The Chinese Health Ministry has also stated that the respiratory illnesses seen in the country are not new and are all known.
What is mycoplasma pneumonia?
Mycoplasma pneumonia is a bacteria that can cause mild infections by damaging the lining of the respiratory system, according to the Centers for Disease Control and Prevention (CDC). Around two million cases are recorded each year in the US.
The infection can become pneumonia, where shortness of breath can also be experienced, but is considered a milder version of pneumonia.
“It’s sometimes referred to as ‘walking pneumonia,’ which means you have pneumonia but you’re not sick enough to be in the hospital,” Associate Professor of Infectious Diseases at UT Southwestern Medical Center Dr James Cutrell told NBC.
In most cases, people can “recover at home and are treated with antibiotics”, the Ohio health district said in its release.
The bacteria is spread through coughs and sneezes and is usually spread between people who spend a lot of time together, such as in households, schools, residence halls, and military or care facilities and hospitals.
In Ohio, the Warren County Health District said most children have been experiencing symptoms such as cough, fever and fatigue. Other symptoms listed by the CDC include a sore throat and headaches. If a child under five contracts the illness, they could also experience sneezing, a stuffy or runny nose, watery eyes, wheezing, vomiting and diarrhoea.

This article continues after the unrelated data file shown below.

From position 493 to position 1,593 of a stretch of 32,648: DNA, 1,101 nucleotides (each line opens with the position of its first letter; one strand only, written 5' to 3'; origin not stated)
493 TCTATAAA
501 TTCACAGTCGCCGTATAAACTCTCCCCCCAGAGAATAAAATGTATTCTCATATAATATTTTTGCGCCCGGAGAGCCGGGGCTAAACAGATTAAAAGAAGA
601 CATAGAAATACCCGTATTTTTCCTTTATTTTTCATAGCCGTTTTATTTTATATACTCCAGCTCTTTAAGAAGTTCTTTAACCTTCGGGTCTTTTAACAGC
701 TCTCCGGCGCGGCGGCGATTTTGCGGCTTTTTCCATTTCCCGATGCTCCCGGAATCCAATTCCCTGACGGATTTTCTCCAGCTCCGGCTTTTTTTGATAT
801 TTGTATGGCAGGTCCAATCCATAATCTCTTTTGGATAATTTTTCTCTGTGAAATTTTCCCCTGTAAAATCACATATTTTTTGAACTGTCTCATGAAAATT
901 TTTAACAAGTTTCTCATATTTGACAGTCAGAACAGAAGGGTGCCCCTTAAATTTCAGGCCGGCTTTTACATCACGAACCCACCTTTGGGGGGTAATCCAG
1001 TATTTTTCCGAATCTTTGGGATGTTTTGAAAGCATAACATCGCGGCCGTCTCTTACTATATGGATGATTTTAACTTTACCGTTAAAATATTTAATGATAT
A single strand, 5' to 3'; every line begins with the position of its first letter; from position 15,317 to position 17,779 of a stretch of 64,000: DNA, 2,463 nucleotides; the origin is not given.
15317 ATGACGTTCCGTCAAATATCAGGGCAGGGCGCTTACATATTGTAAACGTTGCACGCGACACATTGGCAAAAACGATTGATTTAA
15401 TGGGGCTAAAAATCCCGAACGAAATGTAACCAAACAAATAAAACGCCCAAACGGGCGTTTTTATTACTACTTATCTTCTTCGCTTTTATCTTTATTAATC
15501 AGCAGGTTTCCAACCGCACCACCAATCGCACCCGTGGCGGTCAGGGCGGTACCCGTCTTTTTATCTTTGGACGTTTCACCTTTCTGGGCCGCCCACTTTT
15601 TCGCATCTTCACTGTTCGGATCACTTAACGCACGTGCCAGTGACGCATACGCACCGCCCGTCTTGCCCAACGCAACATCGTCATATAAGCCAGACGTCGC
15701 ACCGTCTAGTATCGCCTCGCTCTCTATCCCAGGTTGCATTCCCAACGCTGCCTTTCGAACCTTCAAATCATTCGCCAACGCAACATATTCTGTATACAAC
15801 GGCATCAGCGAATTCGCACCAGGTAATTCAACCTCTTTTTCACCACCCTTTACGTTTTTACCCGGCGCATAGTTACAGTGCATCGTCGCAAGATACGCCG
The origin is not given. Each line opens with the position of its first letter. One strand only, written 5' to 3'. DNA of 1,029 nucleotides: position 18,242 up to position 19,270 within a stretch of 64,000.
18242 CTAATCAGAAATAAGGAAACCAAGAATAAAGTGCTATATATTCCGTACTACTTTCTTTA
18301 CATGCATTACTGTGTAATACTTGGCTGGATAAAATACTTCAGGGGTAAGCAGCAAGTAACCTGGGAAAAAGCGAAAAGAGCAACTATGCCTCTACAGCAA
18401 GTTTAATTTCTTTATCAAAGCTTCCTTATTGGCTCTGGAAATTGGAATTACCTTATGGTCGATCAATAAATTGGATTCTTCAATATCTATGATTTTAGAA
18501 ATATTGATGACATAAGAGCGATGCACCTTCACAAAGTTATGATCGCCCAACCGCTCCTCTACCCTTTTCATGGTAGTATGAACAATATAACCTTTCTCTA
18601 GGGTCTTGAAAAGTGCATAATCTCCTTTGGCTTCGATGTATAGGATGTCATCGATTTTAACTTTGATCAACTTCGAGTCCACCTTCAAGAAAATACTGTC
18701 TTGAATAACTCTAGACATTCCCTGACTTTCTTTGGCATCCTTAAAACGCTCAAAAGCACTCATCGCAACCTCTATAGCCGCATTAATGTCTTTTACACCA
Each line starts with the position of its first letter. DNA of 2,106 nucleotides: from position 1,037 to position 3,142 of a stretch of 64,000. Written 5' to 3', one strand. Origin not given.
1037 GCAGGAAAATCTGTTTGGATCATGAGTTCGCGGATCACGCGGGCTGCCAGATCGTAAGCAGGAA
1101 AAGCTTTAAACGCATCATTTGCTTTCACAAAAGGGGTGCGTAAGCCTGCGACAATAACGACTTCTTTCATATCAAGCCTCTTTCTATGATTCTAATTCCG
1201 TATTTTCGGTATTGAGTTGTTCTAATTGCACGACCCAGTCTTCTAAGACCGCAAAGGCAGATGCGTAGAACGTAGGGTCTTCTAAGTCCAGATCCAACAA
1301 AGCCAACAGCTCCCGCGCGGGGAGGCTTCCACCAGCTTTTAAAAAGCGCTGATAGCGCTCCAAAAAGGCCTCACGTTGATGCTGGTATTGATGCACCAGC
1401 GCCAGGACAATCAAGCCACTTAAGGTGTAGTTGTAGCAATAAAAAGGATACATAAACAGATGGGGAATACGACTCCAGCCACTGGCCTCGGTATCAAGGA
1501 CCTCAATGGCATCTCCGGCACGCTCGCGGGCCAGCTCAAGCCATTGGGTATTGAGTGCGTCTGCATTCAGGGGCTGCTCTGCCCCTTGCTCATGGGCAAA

What has driven the outbreak in Ohio?
Bacterial infections such as mycoplasma pneumonia tend to make a resurgence every three to seven years in the US, with cases rising in colder months. Viruses like influenza, RSV, and the common cold follow similar trends.
“Based on our provisional assessment, we are seeing seasonal trends. Nothing is appearing out of the ordinary, but we are continuing to monitor,” said a spokesperson from the Centers for Disease Control and Prevention.
Dr Koenig also noted that although some cases have led to hospitalization, most have been patients with underlying conditions and that the illnesses are no more severe than in previous years.
Restrictions on social interactions being further lifted post-pandemic may have also contributed to the spike in cases. Michael Osterholm, director of the Center for Infectious Disease Research at the University of Minnesota, told NBC that particularly rings true in China’s case.
“They really did have a total shutdown of all the infectious diseases. So I would have expected exactly what we’re seeing right now,” Mr Osterholm said. “We’re seeing increases in respiratory infections in general, but particularly it seems like mycoplasma ... It’s just because we’ve got a larger pool of people who are more susceptible.”
Health officials have recommended that everyone over the age of six months get an updated COVID-19 vaccine and their annual flu shot.
Older adults over the age of 60, pregnant women, and infants under the age of eight months are also eligible for an RSV vaccine to protect against severe illness and death.